At this point, I’d say I’m a grizzled old SQL veteran. SQL is Structured Query Language, a way to access the data stored in relational database systems, such as those that live behind many Student Information Systems. Data stored in multiple tables that need combining in creative or standard ways to produce reports? Got it. Need lists of who your students are, or identification of students who should be contacted about X? Got that too. I’m most proud of the work I did to support student retention and enrolment planning when I worked at Simon Fraser University and the University of British Columbia. Through this, I’ve built data warehouses, and written more PL-SQL than I ever thought possible.
Clearly, I love SQL. But do I use it anymore? Rarely.
Instead, I use visual workflows for my data integrations. What does a visual workflow look like? Here’s an example we presented at the FME user conference in partnership with Jessica Maitland, an Associate Registrar at Douglas College in Vancouver, Canada. It shows how we picked apart program requirements written as code (called Scribing).
You can also do neat things with data integration tools. Here’s part of the flow for generating an economic impact for a college, polytechnic, or university in British Columbia, Canada. It combines institutional data (survey responses, number of graduates, financials) with data from Statistics Canada (geographic regions, earnings by credential, population, labour force participation, and so on). In this example, I pretended the university I worked with is in Prince George (this is fake data, though there is a great university there).
The map displays the earnings premium associated with completing a bachelor’s or higher degree, within each colour coded region.
My tool of choice is FME from Safe Software; there are, however, dozens of great tools out there such as Alteryx, Tableau Prep, Informatica, Talend, and many others. Most have compelling pricing for educational institutions and can raise productivity for your data engineers, analysts, and even non-technical-stakeholders substantially - here’s why:
· Visual workflows are downright easier to understand, and in turn, easier to debug when something goes wrong. No one enjoys tracing logic through 20,000 lines of code, not even programmers. With an integration tool, you can trace each step of logic to see where challenges occur.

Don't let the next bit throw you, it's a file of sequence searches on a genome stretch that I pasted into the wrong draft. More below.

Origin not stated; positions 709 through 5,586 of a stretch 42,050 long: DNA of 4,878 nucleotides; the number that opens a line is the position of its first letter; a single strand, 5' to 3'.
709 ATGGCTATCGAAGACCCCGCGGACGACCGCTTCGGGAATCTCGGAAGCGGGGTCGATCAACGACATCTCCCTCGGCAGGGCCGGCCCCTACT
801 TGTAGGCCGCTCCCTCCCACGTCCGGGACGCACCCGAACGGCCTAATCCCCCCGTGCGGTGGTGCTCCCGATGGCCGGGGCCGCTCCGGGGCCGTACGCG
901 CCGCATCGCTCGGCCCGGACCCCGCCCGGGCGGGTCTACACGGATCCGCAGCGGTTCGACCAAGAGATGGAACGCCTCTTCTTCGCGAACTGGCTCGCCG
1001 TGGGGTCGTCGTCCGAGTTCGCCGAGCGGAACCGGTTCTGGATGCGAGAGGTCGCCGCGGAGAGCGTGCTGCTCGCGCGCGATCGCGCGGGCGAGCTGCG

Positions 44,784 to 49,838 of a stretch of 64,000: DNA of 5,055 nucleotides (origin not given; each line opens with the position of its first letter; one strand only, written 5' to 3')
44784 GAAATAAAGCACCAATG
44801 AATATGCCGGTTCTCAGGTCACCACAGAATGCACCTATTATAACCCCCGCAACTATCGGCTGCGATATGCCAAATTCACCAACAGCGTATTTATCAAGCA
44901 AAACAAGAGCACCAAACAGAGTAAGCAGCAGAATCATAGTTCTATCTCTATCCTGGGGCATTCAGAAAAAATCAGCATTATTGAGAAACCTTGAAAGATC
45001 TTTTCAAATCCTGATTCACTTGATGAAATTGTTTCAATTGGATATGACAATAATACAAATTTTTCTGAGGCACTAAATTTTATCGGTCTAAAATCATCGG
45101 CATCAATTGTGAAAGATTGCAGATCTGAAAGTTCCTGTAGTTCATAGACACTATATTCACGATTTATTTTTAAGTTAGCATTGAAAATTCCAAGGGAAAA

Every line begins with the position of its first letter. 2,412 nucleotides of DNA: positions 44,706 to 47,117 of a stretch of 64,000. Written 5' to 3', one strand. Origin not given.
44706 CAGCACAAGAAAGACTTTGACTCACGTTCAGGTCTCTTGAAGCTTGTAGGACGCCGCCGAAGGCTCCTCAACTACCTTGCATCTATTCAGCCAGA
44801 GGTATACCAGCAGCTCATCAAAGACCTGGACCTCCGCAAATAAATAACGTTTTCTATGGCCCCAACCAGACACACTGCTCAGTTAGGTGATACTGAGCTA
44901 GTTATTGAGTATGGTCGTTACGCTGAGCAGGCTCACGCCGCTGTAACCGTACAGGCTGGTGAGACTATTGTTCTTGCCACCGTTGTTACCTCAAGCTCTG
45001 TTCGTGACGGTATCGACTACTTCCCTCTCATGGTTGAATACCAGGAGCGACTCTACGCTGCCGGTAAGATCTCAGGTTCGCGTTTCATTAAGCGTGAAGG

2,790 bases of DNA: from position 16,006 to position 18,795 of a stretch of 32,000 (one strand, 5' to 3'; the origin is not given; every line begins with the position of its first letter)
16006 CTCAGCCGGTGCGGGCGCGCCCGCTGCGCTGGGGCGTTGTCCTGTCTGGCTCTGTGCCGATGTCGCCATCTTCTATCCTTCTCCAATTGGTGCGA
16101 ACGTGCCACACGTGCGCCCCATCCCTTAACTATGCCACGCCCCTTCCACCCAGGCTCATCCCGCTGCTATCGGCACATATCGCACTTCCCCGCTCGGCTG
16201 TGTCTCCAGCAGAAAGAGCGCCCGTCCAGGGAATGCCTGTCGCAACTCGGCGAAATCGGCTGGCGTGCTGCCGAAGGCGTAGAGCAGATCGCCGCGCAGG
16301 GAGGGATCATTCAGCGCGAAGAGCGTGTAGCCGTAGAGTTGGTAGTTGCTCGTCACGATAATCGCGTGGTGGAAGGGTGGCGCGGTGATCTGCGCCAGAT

· Visual workflows make data integrations accessible to a wider range of users by providing an interface that empowers non-technical users with the ability to manipulate and trace data. A good example here is working with scheduling coordinators at a college who have now automated their time slot process for Banner without having to write a single line of code.
· Visual workflows present better opportunities to combine data across different data sources than straight SQL against a database. It’s no longer a limitation if I need data from the Student Information System, the CRM, a collection of spatial files, and some spreadsheets(!).
· Visual workflows can leverage intelligent automations and be run on a schedule or when triggered(yes, this is also true of stored procedures, but the interface is clunky at best).
· Visual workflows allow you to write to multiple different places. Perhaps I need my data to end up in a database, published as a Tableau extract, and output to a spreadsheet daily. On top of this, I’d like alerts sent to Slack or MS Teams so that I know everything worked according to plan. With a tool like FME I can do this easily.
· Visual workflows have reusable components, reducing time spent rewriting and adapting code**.** I find copy and pasting a series of transformers, or, better yet, making a custom transformer that can be called by multiple different workflows, is vastly superior to adapting code for use in multiple places.
Now, none of this is to say that SQL is useless - it is a helpful (though not mandatory) building block that will help you more easily construct workflows and diagnose challenges with the data. SQL is also a quick way to run a sanity check to make sure what your data are telling you makes sense.
So, how are you creating your data integrations? If you haven’t already, I’d recommend giving a visual workflow tool a try. With the automations of what you’re currently doing manually, you’ll become more productive with less effort.
PS – I’m an avid reader and have seen many arguments both that SQL is dead and that it will never die. I’m firmly in the latter camp, and can see the benefit of the skillset. I would argue that having SQL as a skill is a huge asset for data integration tools – I’m just a fan of making it more accessible to those who don’t spend their days working in code.
Want to know more about data integration? Please leave a comment or reach out to firstname.lastname@example.org.